Twenty-plus years ago, a public charity known as United Way was the 800-pound fundraising gorilla to the market. As a result, we could get our hands on consolidated data and measure trends. Today, the workplace giving and CSR activities expressed as giving campaigns, matching gifts and volunteer time are disaggregated across more than a dozen service vendors and thousands of annual corporate CSR reports. Few share data cooperatively. Industry associations tend to support and track CSR activity among only the largest companies. And most folks like me – trying to aggregate what they can get their hands on – get frustrated.
That said, there is a lot of positive activity in the market that points to a growing market with plenty of potential, not a market in decline. Six observations to share:
- Capital is focused on the market. I wrote about the impact of capital on the market in detail earlier this year, and the point is worth repeating here, in the context of the health of the market. Investors are risking capital to acquire, consolidate and grow CSR software companies. Workplace giving is an important component of these software companies. The measuring of employee engagement and the processing of financial transactions offer opportunities to create better software, impose greater efficiencies, reduce fundraising costs across the industry. And this is good for consumers (donors), charities benefitting from the generosity, and companies sponsoring the programs. But change is hard, especially on older businesses whose business models may become outdated. Which, I think, explains the challenges faced by United Way.
- United Way and Salesforce are partners. Two big brands collaborating on one big new workplace giving platform, Salesforce Philanthropy Cloud. While the platform name suggests who is captain of this ship, do not underestimate its importance for United Way. The news may not all be positive, as we saw above, but this 100+ year old philanthropy institution is serious about meeting the needs of donors, charities and our communities. Put differently, United Way has not given up on our communities, and we should not give up on United Way.
- Leading nonprofits are strategically targeting the workplace. Over the past year, we have seen some interesting workplace giving investments undertaken by large nonprofits. For example, St. Jude Children’s Research Hospital has staffed up a department focused on expanding workplace giving relationships with corporate partners. Doctors without Borders has undertaken to study the changing nature of workplace giving via the proliferation of third party software companies that aggregate donors and distribute gifts. The ACLU was recently profiled in the Chronicle of Philanthropy for its success with fundraising drives that target the workplace.
- CSR and workplace giving software companies are bullish on the market. Almost all workplace giving activity originates via software – desktop software, tablets, mobile apps. Software companies providing this technology are in growth mode. YourCause, for example, reports that 40% of new clients in 2018 are first-time CSR software buyers. Bright Funds is growing. CyberGrants announced a record-breaking GivingTuesday this year. And StratusLIVE has quietly emerged as an industry-leading workplace giving software company with more than 1,000 companies using their platform.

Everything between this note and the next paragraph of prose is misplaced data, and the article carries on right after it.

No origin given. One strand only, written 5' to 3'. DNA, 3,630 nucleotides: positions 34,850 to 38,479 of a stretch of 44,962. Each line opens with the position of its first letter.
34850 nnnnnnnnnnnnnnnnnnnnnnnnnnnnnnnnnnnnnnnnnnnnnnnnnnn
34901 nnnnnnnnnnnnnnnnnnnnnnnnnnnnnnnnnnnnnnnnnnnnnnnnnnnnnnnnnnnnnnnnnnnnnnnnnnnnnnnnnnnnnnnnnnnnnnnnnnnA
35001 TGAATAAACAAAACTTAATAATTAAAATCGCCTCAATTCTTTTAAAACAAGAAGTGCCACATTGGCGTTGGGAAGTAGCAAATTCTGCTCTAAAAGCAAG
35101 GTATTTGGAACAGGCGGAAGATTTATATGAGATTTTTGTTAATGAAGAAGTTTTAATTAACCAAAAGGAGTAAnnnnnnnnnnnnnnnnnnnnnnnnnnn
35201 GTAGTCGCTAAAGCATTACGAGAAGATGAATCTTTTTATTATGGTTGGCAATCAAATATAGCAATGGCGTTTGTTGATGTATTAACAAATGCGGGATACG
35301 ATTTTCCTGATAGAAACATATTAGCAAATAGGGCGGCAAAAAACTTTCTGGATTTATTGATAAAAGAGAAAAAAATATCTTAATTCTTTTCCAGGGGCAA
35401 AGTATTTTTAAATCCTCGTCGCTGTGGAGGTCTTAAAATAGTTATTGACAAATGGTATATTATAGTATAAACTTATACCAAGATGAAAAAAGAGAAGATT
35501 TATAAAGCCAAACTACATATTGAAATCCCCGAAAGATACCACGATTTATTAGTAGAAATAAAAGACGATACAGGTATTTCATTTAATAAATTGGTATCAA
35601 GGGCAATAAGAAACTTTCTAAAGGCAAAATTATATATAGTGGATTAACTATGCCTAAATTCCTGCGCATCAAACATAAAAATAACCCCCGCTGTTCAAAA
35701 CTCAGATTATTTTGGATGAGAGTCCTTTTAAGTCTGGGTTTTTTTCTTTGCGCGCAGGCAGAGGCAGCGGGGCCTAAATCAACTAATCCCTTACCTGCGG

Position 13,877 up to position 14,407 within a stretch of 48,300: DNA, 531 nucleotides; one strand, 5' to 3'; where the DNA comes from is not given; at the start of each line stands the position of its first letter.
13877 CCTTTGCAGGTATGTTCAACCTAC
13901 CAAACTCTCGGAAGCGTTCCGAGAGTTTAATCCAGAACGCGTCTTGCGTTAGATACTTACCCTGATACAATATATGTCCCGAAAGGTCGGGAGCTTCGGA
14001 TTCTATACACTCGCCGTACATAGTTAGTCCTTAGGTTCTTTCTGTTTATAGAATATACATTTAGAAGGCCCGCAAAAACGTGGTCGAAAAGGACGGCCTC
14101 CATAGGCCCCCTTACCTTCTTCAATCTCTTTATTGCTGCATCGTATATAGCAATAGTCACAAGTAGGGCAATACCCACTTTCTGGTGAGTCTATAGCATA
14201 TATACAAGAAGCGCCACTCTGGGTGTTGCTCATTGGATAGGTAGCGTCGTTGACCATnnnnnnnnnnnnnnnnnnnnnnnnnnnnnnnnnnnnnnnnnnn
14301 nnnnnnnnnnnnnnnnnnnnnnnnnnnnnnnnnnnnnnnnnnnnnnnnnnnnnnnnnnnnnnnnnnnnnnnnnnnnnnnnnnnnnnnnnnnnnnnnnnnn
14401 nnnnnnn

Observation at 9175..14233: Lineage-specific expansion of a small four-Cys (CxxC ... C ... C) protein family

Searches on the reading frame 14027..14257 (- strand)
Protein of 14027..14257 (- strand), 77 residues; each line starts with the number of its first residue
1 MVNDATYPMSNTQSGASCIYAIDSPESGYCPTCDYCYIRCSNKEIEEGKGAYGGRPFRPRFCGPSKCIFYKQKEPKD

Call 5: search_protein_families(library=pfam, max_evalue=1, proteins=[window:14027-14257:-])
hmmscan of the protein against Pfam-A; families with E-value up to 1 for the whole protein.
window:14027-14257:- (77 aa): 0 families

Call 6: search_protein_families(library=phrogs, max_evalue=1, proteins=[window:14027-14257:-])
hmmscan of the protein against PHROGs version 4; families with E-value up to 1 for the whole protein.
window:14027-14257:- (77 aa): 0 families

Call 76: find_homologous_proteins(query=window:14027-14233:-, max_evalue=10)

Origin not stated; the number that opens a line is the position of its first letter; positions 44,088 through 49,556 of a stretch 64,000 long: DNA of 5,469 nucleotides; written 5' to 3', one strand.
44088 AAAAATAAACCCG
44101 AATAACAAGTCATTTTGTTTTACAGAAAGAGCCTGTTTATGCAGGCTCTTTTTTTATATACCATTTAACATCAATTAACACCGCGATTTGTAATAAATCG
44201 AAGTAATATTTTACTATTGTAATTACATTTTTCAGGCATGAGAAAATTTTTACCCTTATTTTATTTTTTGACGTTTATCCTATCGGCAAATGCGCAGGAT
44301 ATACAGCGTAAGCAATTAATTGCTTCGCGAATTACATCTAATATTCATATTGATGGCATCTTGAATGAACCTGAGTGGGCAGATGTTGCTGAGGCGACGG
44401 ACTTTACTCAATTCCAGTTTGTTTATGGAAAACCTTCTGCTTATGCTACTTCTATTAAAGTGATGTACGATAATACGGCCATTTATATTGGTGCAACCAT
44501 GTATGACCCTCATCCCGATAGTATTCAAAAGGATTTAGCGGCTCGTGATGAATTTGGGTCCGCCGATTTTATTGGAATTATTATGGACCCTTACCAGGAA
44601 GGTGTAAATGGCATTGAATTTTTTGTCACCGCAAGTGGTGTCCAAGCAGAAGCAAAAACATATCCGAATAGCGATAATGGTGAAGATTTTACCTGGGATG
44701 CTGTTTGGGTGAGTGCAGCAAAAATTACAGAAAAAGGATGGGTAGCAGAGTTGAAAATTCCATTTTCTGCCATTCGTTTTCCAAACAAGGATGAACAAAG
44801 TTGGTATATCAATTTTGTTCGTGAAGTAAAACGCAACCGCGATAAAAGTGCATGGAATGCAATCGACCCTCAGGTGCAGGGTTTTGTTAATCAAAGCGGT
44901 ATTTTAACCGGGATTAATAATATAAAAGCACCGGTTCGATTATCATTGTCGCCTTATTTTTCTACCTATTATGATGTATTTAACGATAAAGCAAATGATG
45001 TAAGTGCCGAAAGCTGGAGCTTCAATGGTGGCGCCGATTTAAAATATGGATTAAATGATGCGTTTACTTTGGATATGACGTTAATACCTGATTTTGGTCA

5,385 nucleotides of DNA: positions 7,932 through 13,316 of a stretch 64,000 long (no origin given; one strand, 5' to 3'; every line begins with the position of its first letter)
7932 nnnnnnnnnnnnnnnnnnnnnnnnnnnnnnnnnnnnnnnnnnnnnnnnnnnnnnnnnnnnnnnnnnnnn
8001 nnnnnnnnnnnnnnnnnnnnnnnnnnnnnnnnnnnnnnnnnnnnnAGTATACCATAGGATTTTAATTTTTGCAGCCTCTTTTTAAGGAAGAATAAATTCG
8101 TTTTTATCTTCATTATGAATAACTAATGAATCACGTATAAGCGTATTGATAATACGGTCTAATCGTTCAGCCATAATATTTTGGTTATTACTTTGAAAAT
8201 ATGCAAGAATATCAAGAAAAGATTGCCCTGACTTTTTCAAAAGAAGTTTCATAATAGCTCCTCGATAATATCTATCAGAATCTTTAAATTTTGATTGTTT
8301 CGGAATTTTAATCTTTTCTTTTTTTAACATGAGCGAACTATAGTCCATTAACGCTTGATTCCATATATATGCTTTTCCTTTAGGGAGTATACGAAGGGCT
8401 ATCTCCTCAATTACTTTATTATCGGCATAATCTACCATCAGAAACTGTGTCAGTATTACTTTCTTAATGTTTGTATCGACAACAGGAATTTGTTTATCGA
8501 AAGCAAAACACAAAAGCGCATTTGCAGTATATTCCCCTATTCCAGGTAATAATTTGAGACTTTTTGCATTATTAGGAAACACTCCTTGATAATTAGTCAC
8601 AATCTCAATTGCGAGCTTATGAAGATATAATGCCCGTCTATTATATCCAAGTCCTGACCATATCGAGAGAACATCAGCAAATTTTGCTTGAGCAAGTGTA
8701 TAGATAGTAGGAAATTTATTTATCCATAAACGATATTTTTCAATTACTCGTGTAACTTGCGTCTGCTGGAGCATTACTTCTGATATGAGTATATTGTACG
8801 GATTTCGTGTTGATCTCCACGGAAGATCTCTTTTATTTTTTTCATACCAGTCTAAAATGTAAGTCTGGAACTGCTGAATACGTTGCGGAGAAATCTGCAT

- It is getting easier and cheaper to process donations. Growth and scale driven by technology improvements should reduce costs in any industry. Workplace giving (and CSR) is no exception. Coupled with the use of Donor Advised Funds, software companies that offer workplace giving solutions have developed efficient conduits to receive, vet, bundle and distribute donations like never before. And the donor data available to charities is more complete than ever. Years ago when I was working at KindMark, we used to challenge ourselves: “If VISA can process a transaction half way around the world over night, distributing payment to a vendor and data to a user account for 3% or less, why can’t we do the same with a gift at KindMark?” We may not have hit a 3%, 24 hour benchmark – yet – but as an industry, we are much closer to such a goal.
- The Flexible Giving Account. Thanks to the efforts of The Greater Give and philanthropist Dan Rashke, we have the Everyday Philanthropist Act, a bill in Congress that creates a Flexible Giving Account (FGA) for every working American. In full disclosure, CSR Matters has interviewed Mr. Rashke and is an enthusiastic supporter of this effort. While a bill is not law, if (when!) passed, the FGA will created new incentives for employers and employees a like to give more through the workplace. The bill creates a pre-tax account for giving, similar to a 401k, HSA, 529 or other pre-tax benefits account. If you understand how difficult it can be to turn the best good idea into legislation, then appreciate the time, effort and capital being invested to make this structural improvement to the workplace giving industry. Charities and companies alike should get behind this bill.
Is Workplace Giving Dead or Alive? You decide!
So, what do you think? Dead or alive? Do you feel stuck in winter, or can you see spring?
Workplace giving continues to evolve as a discipline, as an industry. As a percentage of the $410 billion charitable giving market, workplace giving’s $5 billion is only a little more than 1%. But the potential is so much greater. And as I mentioned above, nobody is really tracking and measuring the numbers. Those giving totals are a best guess, an extrapolation of older data, cross-checked against available subsets of giving data. And none of it attempts to understand the quantity or volume of volunteer service hours. That is a shame – this is an important market with tremendous potential. It deserves closer attention and better measurement. Regardless of the current quality of the data, the industry is on the move.
Is workplace giving dead or alive? I think you know what I think.
Workplace giving (and CSR) seems poised for spring, although the March winds of change can blow with abandon.
And while change creates uncertainty, in this industry, change is good. I hope that the examples of positive activity cited above make that point. But are you convinced? If you have an opinion about this topic – Is Workplace Giving Alive or Dead? – give me shout.
And as always, if you need help with your workplace giving program, fundraising strategy, or CSR software, we are here to help.